Board urges 'robust' support for Brattleboro Retreat
BRATTLEBORO — Select Board members "completely agree" with comments Gov. Phil Scott's made about the Brattleboro Retreat this month.
"Thank you for announcing in your State of the State address that the Brattleboro Retreat 'is simply too critical for us to let fail' and that its closure 'would have a devastating impact on our mental health system and the region's economy,'" Town Manager Peter Elwell said during the Select Board meeting Tuesday, reading from a letter to the governor signed by board members. "We completely agree. ... We are counting on you, your administration, the Legislature, and the Retreat's leadership to agree on a financial plan so these essential services continue to be available and so that this major employer continues to be an important economic driver for our region."
Reports of the not-for-profit specialty psychiatric and addiction treatment hospital potentially closing if the state could not provide additional funding preceded the Jan. 9 State of the State address. A few days earlier, Secretary of Human Services Mike Smith issued a statement blaming the need for increases on "alleviating a reoccurring financial
"Make no mistake, any threat of closure is both the decision and the result of the Retreat's current leadership," Smith said in the statement, referring to a letter from the hospital's board of trustees saying it would direct the CEO to plan to sell or close the institution if an agreement for funding could not be reached. "The agency has provided every reasonable financial option it can, but the Retreat is clearly at a point where significant management and operational changes are necessary to save it — and the jobs there. It is the responsibility of the Retreat's board to accomplish this task or assemble a team that can."
In his speech, Scott said he had directed his administration to help with "everything we can responsibly do to help the Retreat."
"We're very appreciative of the governor's recognition of our role in the state and his words of support," Louis Josephson, president and CEO of the Retreat, told the Reformer in an interview in his office Wednesday. "We've got to figure it out because Vermonters do need our services. And kudos to the Brattleboro community. I've gotta say, the support from the town and the townspeople has been remarkable."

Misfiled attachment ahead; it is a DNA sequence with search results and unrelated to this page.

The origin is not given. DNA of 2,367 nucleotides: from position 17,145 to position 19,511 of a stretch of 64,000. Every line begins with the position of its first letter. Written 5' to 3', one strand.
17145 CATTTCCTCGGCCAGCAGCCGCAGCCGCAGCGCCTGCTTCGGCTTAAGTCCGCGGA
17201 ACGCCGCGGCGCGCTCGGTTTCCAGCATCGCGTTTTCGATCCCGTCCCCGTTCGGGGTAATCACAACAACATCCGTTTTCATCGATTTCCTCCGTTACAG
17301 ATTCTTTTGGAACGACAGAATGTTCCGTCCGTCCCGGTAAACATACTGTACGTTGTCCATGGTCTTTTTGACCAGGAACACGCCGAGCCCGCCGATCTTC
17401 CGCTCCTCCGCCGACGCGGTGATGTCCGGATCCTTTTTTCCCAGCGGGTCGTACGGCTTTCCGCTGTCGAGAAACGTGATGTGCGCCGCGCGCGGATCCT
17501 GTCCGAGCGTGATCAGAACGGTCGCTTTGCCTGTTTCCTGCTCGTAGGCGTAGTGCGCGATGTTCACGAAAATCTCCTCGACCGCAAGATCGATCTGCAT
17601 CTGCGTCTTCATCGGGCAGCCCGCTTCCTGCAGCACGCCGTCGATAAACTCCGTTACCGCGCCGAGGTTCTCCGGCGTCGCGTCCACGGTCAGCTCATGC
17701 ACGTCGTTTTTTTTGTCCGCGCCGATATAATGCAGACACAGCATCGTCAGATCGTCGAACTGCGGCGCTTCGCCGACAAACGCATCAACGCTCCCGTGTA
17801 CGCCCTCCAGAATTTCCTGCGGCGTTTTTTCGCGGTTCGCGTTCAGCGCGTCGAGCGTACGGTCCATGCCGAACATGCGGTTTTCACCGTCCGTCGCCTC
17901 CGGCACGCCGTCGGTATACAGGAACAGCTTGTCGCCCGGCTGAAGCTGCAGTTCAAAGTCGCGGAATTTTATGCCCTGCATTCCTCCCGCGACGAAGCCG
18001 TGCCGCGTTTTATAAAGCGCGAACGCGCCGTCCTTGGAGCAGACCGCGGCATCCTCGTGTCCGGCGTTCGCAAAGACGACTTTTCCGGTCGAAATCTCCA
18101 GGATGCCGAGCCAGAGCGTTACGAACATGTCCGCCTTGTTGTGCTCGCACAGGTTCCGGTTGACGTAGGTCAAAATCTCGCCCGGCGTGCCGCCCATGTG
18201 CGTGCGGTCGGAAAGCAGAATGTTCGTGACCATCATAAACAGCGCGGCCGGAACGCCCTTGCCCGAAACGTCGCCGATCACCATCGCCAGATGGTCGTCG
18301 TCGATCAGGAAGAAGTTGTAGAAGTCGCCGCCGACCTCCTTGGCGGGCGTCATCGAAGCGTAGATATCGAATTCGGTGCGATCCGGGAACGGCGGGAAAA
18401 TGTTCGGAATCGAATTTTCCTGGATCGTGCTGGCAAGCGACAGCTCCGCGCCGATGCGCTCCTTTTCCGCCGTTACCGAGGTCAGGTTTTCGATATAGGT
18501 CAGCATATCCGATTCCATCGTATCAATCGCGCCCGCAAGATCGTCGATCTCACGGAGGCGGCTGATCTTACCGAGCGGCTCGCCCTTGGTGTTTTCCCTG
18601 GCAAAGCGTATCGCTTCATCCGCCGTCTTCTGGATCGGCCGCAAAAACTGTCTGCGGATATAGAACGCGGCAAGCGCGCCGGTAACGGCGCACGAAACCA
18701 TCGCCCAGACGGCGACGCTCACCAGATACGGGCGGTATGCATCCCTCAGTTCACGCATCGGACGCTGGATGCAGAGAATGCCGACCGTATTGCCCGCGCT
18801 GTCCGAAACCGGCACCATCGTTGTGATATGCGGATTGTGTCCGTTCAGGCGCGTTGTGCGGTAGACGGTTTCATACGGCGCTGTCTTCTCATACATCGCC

Josephson described a meeting with Smith and the Agency of Human Services last week as productive. He expects to have weekly gatherings.
"We're still in a fragile position but I think we're on a productive path going forward," he said, noting that the talks involve balancing expectations of care with cost limitations. He anticipates that a third party might "come in and look at our operation and provide some assurances to the state."
The Select Board is calling for "a more robust state partnership with the Retreat."
"This is an issue of central importance to our constituents in Brattleboro, to our neighbors throughout Windham County and Vermont who depend on the Retreat for jobs and commerce, and — most importantly — to the individuals and families who depend on the Retreat to preserve and improve their very leaves," the letter states.
The board described the Retreat as "an important institution in our community for almost 200 years."
"Partnering with other health care providers, social service agencies, law enforcement, and others, the Retreat leverages its particular expertise in some of the most challenging aspects of our collective efforts to address mental illness and drug addiction," the letter states. "The Retreat provides essential services to Vermonters suffering such acute mental health issues that many other hospitals turn them away."
Before reading the letter during town manager's comments, Elwell said "unusual circumstances" prevented the document from getting on Tuesday night's Select Board agenda.